Ackley taking balanced approach to hitting | Mariners Notebook
Dustin Ackley, who batted just .226 last year, spent spring training getting used to a new batting approach intended to create additional "balance" at the plate.
Seattle Times staff reporter
OAKLAND, Calif. — Seeing Dustin Ackley in the No. 8 spot in the batting order wasn't what most fans were envisioning on opening day a year ago.
After all, Ackley finished the 2012 season as the Mariners' leadoff hitter after the July trade of Ichiro. But the Mariners want to remove as much pressure off Ackley as possible this year as he tries to rebound from a campaign in which he hit just .226.
Ackley spent spring training getting used to a revamped batting approach which involves using his legs more to create additional "balance" at the plate.
"There were good days and bad with it," Ackley said before Monday night's opener against Oakland. "The first couple of games, for sure, were kind of tough. But probably that second week or so, it started to feel really good.
"I feel as good now as I can about it."
Ackley said the improved balance should make it easier for him to hit all types of pitches.
"I think when you don't have that balance, you're sort of susceptible to off-speed pitches and things like that," Ackley said. "Last year, I was kind of a victim of that. I only hit fastballs in certain spots if it was thrown in the right spot. I think now, I'm better equipped to hit breaking balls, changeups and things like that.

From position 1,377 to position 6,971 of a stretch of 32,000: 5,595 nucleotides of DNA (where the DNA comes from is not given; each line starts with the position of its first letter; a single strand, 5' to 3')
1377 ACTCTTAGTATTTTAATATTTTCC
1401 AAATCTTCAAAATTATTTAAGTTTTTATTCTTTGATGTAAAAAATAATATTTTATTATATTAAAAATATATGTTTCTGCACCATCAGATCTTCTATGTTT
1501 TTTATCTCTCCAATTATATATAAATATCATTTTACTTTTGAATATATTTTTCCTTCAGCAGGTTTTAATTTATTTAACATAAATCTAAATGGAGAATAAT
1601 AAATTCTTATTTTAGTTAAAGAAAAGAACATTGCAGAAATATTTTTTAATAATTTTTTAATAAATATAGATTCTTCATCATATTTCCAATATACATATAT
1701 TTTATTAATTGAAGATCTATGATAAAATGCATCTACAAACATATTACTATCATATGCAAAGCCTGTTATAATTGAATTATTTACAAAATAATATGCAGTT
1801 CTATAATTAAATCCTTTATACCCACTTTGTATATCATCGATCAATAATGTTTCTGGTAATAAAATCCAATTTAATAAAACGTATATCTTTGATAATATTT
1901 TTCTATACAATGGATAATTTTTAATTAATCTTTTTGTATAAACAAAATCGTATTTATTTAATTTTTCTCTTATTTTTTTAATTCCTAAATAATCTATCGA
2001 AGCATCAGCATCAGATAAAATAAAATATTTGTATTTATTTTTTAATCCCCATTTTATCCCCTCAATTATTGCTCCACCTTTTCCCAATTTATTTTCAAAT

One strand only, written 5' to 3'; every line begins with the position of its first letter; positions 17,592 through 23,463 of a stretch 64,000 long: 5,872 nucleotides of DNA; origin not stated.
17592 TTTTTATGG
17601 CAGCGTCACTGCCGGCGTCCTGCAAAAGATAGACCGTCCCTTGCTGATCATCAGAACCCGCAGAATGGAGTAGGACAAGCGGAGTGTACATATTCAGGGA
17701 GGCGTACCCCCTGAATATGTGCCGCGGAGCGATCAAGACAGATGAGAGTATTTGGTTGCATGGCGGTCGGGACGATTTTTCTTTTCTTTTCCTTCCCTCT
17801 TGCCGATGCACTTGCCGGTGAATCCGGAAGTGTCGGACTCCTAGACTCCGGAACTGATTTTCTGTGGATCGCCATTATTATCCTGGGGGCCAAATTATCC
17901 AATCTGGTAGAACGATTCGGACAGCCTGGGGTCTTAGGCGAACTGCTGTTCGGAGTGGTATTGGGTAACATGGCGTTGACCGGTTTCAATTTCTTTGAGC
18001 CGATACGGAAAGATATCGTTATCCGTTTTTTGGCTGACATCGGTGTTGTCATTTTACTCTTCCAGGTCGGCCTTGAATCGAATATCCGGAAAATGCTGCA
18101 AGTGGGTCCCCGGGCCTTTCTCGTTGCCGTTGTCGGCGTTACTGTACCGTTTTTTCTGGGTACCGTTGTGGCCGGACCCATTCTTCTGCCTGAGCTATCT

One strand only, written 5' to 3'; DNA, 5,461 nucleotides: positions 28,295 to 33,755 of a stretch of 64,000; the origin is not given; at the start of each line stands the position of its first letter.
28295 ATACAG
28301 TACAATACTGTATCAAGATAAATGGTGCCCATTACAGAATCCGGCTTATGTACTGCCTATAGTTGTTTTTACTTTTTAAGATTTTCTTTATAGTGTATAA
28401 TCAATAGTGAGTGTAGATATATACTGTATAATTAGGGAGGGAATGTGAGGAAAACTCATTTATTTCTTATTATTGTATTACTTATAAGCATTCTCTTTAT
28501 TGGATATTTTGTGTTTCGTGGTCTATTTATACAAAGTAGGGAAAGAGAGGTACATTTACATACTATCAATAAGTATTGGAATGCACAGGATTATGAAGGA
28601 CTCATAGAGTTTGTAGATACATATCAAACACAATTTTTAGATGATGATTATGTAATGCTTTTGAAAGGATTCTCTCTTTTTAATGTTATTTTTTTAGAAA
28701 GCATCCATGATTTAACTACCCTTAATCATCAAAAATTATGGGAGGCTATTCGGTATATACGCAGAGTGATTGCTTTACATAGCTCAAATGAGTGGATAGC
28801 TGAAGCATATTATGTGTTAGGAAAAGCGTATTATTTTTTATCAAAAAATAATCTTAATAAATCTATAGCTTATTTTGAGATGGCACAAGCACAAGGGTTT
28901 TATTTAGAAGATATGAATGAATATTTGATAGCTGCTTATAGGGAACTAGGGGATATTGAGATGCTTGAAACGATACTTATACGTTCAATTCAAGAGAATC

"Last year, I was probably in a position where it was tougher to take those pitches in the dirt and I wasn't in a position to hit them if they were strikes."
Mariners manager Eric Wedge said the team's the new hitting additions this winter will allow him to bump younger bats further down in the order. Kyle Seager and Jesus Montero — who spent much of last season in the Nos. 3 and 4 spots — opened Monday at Nos. 6 and 7, respectively.
"It's different, obviously in a good way," Wedge said. "We've talked about wanting to spread out our lineup and being solid 1-though-9 and we feel like we're a lot closer to that."
It never gets
old for Ibanez
Raul Ibanez, who turns 41 in June, experienced his first opening day in the major leagues in 1999 with the Mariners.
"They used to do the (spot)lights on the Kingdome floor," he said. "It was awesome. I'll never forget it."
The Mariners moved into new Safeco Field later that season.
Ibanez said he remembers playing with teammates Jamie Moyer and Edgar Martinez, who were then called "old."
"I used to think, 'I hope somebody can call me old someday.' It's a good thing."
Felix Hernandez had a clubhouse attendant deliver a pregame package to former Mariners catcher John Jaso, now handling those duties for the Athletics. Inside the package: a new Rolex watch. It was Hernandez's way of thanking Jaso for catching his perfect game last August.
Geoff Baker: 206-464-8286 or firstname.lastname@example.org. On Twitter @gbakermariners.